mongabay.com

Malaysian aborigines in a logged forest

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The Deforestation Rate In Malaysia Is A Stagerring 50% Higher Than The Next Runner Up, Paraguay

Forest loss in Malaysia

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Malaysia's rate of forest loss during the period was nearly 50 percent higher than the next runner up, Paraguay (9.6 percent). Its area of forest loss ranked ninth after Russia, Brazil, the United States, Canada, Indonesia, China, the Democratic Republic of Congo, and Australia. Malaysia's net forest loss — 21,480 sq km — ranked 12th globally.

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These Were The Same Dense Forests That Housed Endangered Native Species Such As Orangutan, Rhinoceros, Elephants And More

The same source tells us that over 50% of the forests Malaysia lost in little over a decade were dense ones that not only housed endangered species such as orangutans, pygmy elephants, Sumatran rhinos, and clouded leopards, but were also quite effective at trapping carbon and storing it.

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Orang utan is native to Malaysia

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While Some Forests Have Been Replanted Over The Years, The New Trees Are No Where As Dense Nor Valuable As They Were

Logging for timber stocks

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Palm oil plantation as far as the eye can see in Malaysia

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Dan Zarin, program director of the Climate and Land Use Alliance, an association of philanthropic foundations, says trading natural forests for planted forests represents a net loss for the planet. “You can't ‘net out’ deforestation by planting trees," said Zarin, "because newly planted forests are far less valuable for carbon, biodiversity and forest-dependent people than standing native forests.”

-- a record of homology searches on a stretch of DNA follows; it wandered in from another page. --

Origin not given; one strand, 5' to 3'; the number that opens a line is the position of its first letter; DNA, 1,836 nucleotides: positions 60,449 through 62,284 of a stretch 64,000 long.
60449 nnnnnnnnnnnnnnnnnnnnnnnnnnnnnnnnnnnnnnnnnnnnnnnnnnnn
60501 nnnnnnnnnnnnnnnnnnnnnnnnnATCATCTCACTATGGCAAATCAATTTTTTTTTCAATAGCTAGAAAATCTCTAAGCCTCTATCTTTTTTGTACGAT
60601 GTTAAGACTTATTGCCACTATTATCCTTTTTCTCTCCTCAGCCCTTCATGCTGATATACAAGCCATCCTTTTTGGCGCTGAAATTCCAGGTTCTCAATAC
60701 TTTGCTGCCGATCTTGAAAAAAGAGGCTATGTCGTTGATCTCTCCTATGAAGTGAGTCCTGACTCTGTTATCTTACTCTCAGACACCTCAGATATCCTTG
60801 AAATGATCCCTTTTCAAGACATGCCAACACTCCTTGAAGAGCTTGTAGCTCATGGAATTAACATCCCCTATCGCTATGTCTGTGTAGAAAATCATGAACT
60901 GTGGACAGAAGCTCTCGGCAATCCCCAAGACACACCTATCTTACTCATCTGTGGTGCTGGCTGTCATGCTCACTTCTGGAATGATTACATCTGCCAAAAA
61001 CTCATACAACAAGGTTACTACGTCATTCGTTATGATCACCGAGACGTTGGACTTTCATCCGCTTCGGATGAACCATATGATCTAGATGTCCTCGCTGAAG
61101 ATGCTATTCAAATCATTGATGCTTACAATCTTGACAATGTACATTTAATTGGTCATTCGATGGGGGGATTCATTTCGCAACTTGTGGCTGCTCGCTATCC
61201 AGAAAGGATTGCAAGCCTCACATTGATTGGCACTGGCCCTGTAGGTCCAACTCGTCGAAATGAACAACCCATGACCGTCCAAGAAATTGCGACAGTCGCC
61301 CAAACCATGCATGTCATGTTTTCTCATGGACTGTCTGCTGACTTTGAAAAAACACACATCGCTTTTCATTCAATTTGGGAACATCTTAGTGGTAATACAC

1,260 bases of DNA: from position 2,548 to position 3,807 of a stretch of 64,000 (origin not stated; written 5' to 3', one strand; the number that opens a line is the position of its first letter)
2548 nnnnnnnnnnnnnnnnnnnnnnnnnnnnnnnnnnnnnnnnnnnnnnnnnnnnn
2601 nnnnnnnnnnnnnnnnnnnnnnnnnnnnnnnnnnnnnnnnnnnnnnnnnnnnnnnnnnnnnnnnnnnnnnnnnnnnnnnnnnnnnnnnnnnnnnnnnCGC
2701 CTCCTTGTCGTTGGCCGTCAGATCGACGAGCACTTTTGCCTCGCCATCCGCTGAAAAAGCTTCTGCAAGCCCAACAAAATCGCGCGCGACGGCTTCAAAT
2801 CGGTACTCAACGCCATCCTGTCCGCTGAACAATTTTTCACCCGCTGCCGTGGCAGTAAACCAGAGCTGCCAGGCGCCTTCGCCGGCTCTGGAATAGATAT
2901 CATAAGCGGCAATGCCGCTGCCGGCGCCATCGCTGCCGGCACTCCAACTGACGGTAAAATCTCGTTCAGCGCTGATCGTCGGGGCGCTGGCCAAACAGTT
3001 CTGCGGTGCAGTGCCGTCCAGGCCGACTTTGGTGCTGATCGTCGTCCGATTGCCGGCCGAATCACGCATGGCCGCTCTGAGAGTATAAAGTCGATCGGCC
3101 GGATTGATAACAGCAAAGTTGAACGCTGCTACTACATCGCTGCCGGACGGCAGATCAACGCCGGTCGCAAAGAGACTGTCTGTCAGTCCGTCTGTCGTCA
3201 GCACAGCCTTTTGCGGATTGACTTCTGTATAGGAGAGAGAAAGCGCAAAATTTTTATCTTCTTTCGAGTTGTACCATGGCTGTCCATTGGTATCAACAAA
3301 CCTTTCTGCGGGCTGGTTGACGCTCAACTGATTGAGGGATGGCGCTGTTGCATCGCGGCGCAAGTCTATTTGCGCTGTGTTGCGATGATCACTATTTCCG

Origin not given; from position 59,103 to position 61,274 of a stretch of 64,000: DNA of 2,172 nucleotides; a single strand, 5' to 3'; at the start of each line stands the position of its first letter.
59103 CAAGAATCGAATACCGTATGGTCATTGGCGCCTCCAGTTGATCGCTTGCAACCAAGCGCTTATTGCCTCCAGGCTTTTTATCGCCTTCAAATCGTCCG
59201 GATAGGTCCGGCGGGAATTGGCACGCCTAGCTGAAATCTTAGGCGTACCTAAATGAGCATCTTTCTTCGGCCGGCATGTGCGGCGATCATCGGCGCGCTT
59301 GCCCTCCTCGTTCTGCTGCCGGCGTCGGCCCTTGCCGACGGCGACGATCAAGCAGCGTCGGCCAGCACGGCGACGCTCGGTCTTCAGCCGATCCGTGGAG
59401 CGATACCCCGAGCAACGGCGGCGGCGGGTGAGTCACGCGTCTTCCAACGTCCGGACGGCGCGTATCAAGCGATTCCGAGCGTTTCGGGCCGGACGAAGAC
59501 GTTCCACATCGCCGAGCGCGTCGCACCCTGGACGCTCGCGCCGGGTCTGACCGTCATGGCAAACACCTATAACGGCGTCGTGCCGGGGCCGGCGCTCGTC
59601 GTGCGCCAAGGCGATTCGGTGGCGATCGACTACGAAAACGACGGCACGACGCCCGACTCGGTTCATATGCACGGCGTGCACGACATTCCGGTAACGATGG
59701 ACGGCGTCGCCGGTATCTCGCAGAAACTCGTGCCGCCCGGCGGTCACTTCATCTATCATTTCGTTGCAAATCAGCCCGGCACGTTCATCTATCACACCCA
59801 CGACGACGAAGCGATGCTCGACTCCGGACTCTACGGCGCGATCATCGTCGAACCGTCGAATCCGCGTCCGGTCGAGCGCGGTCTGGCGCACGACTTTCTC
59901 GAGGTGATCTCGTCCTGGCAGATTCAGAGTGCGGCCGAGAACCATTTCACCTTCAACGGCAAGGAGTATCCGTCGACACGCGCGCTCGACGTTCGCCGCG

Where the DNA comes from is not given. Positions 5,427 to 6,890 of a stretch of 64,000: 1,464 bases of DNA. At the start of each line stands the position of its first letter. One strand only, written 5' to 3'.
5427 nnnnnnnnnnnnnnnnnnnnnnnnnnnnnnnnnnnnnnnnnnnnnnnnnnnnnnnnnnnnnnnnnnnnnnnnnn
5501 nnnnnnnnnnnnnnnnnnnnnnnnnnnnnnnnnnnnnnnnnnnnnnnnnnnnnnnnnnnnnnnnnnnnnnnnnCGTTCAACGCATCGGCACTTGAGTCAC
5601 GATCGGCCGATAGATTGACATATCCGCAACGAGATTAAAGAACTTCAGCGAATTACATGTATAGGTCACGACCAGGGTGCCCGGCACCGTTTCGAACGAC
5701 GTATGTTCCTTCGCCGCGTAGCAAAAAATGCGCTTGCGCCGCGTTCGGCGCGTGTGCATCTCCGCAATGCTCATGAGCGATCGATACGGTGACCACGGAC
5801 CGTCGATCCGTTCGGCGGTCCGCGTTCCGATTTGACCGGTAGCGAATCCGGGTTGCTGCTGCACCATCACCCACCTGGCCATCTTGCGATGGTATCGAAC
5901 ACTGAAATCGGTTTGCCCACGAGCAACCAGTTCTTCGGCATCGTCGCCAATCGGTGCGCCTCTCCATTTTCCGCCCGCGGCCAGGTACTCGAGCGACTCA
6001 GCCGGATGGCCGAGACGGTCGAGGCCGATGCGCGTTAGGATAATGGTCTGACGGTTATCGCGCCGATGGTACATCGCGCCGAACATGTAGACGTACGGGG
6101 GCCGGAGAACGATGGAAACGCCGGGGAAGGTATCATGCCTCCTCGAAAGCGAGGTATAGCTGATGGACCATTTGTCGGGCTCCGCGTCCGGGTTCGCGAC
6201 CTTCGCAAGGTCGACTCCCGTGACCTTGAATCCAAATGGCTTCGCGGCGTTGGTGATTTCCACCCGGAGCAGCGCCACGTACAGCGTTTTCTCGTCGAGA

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Offsetting the loss in forests was a 25,978 sq km gain in vegetation cover resulting from natural recovery, reforestation and establishment of industrial timber and oil palm plantations. The report noted that the oil palm industry was a powerful political force in the country.

msn.com

An aerial view of deforestation in Sabah

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Deforestation in Sabah

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Logging in Malaysia

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According to WWF, Malaysia's forests cover 59.5% of the land area

Malaysia's land surface was once almost entirely covered with forest. Today, forests still cover about 59.5% of the total land area. In the 20 years from 1983 to 2003, there was a reduction of about 4.9 million hectare of forest cover in Malaysia.

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According to WWF, Malaysia's forests cover 59.5% of the land area